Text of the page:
- Here is a video from WECT from July 24, 2022 when a fair weather waterspout was caught on video.
Tornadic waterspouts develop downward in a thunderstorm while a fair weather waterspout begins to develop on the surface of the water and works its way upward. By the time the funnel is visible, a fair weather waterspout is near maturity.
- Know your tornado risk. The typical peak tornado season in North Carolina runs from March through May, though tornadoes can occur at any time of year. Although North Carolina has fewer tornadoes than the Midwest, we still see an average of 31 tornadoes a year.
- Southeast NC also sees the increased chance of tornadic activity with landfalling tropical weather systems.
- Know the signs of a tornado, including a rotating, funnel-shaped cloud, an approaching cloud of debris, or a loud roar like a freight train.
- Sign up for emergency alerts to be notified about tornado watches and warnings. The Emergency Alert System (EAS) and NOAA Weather Radio also provide emergency alerts. If your community has sirens, then become familiar with the warning tone.
- Pay attention to weather reports. Meteorologists can predict when conditions might be right for a tornado.
- Identify and practice going to a safe shelter such as a safe room built using FEMA criteria or a storm shelter built to ICC 500 standards. The next best protection is a small, interior, windowless room or basement on the lowest level of a sturdy building.
- Plan for your pet. They are an important member of your family, so they need to be included in your family’s emergency plan.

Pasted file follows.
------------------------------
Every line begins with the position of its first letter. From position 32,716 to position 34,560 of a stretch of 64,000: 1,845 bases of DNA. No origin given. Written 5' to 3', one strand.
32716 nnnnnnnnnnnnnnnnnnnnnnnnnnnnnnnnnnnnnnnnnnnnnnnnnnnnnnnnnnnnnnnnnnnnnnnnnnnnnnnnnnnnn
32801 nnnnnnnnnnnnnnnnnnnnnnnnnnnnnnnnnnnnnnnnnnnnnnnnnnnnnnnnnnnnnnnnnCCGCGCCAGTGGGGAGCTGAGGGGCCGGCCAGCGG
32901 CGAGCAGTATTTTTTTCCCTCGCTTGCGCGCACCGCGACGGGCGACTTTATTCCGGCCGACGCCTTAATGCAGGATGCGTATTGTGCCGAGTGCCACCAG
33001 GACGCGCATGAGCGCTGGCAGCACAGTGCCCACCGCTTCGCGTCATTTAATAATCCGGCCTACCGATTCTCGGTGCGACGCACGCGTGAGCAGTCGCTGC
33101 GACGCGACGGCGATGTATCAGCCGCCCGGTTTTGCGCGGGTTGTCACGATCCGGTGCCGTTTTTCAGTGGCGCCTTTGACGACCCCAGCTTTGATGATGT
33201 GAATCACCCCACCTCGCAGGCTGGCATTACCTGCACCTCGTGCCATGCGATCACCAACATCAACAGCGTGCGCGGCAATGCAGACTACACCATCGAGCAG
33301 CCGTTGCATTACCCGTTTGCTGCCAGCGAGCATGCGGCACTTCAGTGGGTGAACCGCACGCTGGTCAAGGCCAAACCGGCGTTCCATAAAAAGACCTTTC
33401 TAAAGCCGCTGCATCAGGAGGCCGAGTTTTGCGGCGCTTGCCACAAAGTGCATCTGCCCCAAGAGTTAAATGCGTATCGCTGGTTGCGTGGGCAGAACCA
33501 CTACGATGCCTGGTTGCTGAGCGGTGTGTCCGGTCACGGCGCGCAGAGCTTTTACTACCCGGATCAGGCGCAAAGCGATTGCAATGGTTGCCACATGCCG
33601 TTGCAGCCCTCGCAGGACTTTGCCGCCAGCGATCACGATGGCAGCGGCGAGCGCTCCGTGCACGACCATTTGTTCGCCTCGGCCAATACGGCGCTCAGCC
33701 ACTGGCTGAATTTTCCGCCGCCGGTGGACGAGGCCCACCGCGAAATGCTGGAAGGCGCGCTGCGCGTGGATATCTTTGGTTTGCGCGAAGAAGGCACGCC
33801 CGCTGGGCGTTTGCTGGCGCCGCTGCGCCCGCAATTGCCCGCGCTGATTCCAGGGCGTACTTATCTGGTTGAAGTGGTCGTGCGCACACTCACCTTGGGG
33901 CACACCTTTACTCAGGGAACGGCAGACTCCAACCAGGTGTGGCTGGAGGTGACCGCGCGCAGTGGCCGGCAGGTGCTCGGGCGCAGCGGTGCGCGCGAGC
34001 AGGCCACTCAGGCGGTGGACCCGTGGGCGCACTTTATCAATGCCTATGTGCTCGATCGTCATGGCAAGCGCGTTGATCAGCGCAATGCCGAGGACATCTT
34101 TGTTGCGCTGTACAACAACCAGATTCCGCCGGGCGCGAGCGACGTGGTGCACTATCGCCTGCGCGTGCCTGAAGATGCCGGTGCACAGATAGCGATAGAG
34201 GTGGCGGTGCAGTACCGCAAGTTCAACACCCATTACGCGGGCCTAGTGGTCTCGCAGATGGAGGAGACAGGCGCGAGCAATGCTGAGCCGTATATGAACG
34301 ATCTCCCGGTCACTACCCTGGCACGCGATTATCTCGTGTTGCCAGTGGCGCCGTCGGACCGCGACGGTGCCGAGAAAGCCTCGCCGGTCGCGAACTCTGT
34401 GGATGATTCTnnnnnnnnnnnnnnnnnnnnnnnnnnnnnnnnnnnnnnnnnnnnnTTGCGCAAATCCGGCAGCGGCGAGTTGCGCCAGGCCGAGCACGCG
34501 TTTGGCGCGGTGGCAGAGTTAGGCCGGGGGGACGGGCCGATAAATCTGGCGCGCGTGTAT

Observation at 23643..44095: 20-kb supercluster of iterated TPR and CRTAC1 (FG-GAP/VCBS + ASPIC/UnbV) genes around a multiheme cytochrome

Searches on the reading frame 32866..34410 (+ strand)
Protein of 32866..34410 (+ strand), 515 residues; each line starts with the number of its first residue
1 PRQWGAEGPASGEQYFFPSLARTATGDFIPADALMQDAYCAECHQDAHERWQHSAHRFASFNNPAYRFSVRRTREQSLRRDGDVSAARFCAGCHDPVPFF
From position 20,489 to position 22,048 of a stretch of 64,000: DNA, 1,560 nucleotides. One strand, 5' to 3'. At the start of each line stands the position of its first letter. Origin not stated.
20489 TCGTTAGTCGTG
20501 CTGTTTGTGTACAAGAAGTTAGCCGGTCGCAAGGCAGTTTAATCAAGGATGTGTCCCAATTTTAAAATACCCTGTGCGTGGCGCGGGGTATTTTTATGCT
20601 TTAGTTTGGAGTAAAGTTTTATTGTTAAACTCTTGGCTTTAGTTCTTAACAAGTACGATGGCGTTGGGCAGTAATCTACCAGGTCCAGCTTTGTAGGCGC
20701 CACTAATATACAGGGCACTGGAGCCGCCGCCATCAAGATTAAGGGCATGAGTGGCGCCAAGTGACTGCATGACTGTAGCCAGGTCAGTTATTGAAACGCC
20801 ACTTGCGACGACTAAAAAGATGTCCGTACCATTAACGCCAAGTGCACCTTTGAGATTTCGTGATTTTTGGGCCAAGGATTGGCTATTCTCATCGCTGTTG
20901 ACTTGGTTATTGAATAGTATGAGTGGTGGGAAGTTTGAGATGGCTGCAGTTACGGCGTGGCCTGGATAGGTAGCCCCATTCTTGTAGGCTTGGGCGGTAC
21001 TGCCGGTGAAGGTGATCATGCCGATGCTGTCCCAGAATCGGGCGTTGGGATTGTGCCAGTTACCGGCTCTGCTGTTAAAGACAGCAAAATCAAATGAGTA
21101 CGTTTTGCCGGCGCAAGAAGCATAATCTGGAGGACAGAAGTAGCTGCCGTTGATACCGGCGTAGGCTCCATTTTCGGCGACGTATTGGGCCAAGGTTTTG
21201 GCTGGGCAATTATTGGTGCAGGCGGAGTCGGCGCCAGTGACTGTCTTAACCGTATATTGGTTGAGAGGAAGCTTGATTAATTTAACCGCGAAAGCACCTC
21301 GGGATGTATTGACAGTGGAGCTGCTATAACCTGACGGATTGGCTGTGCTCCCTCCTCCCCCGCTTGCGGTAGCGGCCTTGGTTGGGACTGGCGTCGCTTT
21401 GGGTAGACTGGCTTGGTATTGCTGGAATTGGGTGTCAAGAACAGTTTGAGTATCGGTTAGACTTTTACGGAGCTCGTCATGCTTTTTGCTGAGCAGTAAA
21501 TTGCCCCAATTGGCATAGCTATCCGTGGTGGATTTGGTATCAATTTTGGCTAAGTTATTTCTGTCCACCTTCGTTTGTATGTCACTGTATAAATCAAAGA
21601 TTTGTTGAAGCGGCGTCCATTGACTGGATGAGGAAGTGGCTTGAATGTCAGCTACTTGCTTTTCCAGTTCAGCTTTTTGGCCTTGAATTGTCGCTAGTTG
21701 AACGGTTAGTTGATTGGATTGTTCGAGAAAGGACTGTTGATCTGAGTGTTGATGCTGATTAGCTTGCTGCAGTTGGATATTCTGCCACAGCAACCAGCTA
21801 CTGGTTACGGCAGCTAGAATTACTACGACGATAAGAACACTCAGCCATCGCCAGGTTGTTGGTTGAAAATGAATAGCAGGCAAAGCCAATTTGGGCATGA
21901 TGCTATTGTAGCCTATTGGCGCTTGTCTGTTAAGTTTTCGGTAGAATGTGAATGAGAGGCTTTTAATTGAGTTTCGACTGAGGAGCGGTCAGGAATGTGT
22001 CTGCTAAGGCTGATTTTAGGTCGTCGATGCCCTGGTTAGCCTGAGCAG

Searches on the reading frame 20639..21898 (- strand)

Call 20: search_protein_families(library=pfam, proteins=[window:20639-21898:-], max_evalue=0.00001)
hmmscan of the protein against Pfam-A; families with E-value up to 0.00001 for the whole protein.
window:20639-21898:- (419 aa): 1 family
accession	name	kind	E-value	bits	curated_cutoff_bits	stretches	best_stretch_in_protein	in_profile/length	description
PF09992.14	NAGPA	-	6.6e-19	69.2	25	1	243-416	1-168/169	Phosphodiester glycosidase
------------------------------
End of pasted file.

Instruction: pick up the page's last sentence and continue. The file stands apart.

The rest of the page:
- Prepare for long-term stay at home or sheltering in place by gathering emergency supplies, cleaning supplies, non-perishable foods, water, medical supplies and medication.
- Immediately go to a safe location that you have identified when you hear a tornado warning for your area.
- Pay attention to EAS, NOAA Weather Radio, or local alerting systems for current emergency information and instructions.
- Protect yourself by covering your head or neck with your arms and putting materials such as furniture and blankets around or on top of you.
- Do not try to outrun a tornado in a vehicle if you are in a car. If you are in a car or outdoors and cannot get to a building, cover your head and neck with your arms and cover your body with a coat or blanket, if possible. Do not seek shelter under overpasses or bridge abutments.
- Save your phone calls for emergencies and use text messaging or social media to communicate with family and friends.
- Pay attention to EAS, NOAA Weather Radio, and local authorities for updated information.
- Stay clear of fallen power lines or broken utility lines.
- Contact your healthcare provider if you are sick and need medical attention. Wait for further care instructions and continue to shelter in place.
- Wear appropriate gear during clean-up such as thick-soled shoes, long pants, and work gloves, use appropriate face coverings or masks if cleaning mold or other debris.
More information on Tornadoes at Ready.gov in: